Researchers from Chinese institutes and Columbia University have developed a new nanomaterial that can act as an anticancer drug carrier, representing a promising strategy for precise drug delivery in cancer therapy.
Drug carriers are compounds that can be attached to drug molecules for targeted delivery.
Published last month in the international journal Advanced Materials, the results of animal experiments showed that the nanomaterial with a tumor cell membrane wrapped around its surface can precisely guide chemotherapy drugs to tumors.
The main components of the new material are selenium and silicon dioxide, which can be degraded under X-ray irradiation, said lead researcher Dong Wenfei of the Suzhou Institute of Biomedical Engineering and Technology under the Chinese Academy of Sciences on Wednesday.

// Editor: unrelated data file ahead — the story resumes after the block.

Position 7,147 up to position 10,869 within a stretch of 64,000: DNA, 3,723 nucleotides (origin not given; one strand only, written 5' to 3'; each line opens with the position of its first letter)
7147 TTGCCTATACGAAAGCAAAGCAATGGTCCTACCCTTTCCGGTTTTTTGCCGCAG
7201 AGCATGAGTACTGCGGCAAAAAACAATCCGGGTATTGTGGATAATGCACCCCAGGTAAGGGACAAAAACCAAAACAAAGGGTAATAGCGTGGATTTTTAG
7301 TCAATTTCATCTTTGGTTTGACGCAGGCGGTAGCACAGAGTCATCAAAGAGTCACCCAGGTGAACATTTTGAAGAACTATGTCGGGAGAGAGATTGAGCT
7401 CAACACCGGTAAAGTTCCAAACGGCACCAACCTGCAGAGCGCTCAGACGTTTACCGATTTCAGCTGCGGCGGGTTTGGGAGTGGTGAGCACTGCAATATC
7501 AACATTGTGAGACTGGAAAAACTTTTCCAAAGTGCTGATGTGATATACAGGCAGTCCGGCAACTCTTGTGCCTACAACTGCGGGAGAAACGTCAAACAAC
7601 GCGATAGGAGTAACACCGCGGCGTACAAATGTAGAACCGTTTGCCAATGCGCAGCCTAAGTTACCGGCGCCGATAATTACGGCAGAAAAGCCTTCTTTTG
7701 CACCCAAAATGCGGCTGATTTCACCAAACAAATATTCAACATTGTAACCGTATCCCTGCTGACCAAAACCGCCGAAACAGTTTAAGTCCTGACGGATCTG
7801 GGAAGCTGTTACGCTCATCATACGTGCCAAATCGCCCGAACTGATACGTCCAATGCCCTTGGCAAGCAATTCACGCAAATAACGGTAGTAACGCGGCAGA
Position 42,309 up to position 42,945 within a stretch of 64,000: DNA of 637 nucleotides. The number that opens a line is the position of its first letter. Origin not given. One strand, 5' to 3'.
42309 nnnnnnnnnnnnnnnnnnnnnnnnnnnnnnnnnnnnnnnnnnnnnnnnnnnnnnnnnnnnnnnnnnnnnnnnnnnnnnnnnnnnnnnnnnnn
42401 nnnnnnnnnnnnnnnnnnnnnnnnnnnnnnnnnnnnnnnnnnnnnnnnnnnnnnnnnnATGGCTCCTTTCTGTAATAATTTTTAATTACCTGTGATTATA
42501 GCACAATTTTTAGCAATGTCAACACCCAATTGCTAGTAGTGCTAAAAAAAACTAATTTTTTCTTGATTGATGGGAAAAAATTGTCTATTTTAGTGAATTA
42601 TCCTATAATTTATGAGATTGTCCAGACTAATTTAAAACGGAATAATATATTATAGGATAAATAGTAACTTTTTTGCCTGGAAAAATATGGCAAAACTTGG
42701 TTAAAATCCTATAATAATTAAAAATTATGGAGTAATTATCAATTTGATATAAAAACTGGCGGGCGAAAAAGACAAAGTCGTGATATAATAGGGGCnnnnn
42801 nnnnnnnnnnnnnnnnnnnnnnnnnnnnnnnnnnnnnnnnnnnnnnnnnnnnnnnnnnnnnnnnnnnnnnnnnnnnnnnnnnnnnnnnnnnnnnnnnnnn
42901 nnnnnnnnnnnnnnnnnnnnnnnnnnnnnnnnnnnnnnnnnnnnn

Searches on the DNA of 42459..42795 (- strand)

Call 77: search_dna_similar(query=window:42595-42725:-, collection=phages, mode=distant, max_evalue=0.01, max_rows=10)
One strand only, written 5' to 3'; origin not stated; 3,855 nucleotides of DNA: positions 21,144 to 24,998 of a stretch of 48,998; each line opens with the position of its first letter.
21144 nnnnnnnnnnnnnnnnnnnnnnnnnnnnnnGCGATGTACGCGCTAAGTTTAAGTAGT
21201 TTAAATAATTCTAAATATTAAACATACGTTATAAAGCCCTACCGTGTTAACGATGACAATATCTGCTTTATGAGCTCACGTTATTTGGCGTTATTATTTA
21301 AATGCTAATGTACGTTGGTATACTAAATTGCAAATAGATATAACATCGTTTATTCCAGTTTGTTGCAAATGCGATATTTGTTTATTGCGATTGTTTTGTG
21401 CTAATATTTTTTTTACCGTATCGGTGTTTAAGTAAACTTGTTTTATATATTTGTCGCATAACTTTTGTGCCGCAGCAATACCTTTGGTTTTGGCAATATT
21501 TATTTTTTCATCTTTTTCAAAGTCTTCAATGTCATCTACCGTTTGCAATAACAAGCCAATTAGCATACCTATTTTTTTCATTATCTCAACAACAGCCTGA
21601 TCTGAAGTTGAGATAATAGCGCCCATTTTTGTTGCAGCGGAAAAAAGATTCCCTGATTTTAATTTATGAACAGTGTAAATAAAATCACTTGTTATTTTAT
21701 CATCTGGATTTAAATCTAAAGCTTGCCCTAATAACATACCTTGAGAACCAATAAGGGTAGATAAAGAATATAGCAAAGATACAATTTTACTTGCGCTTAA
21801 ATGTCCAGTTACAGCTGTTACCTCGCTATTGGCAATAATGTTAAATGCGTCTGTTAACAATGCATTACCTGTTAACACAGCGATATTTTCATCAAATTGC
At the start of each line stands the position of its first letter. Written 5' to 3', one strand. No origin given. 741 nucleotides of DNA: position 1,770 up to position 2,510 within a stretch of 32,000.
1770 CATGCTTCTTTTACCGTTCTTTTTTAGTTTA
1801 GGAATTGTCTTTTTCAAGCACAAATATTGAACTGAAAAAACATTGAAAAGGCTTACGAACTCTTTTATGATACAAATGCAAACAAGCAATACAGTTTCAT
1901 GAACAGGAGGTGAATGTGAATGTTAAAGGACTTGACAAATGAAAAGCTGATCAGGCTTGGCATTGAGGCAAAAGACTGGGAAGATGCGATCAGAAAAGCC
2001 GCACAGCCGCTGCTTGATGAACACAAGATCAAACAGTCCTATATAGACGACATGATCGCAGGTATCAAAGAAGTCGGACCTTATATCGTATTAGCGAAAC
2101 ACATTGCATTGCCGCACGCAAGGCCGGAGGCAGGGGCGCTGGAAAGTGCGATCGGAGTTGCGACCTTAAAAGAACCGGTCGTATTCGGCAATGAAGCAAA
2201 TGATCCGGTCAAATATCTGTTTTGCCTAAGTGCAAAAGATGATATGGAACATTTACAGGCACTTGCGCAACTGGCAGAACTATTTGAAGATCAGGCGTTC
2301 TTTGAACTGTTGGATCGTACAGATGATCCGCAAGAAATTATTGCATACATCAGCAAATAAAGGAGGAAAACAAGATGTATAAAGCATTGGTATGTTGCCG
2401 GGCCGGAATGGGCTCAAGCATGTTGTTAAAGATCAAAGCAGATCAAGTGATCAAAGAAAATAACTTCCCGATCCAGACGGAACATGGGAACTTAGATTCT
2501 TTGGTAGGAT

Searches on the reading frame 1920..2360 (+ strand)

Under low levels of X-ray irradiation, the material achieved controlled drug release. Tests on mice with breast cancer showed that the use of the nano drug carrier could double the efficiency of tumor treatment and greatly reduce toxic side effects when compared with conventional chemotherapy.
"We also found through experiments that the nano drug carrier induced tumor-specific immune responses, indicating that it can not only kill tumors, but can also help inhibit tumor metastasis," said Shao Dan, a researcher from the Guangzhou-based South China University of Technology who also participated in the study. (Xinhua)
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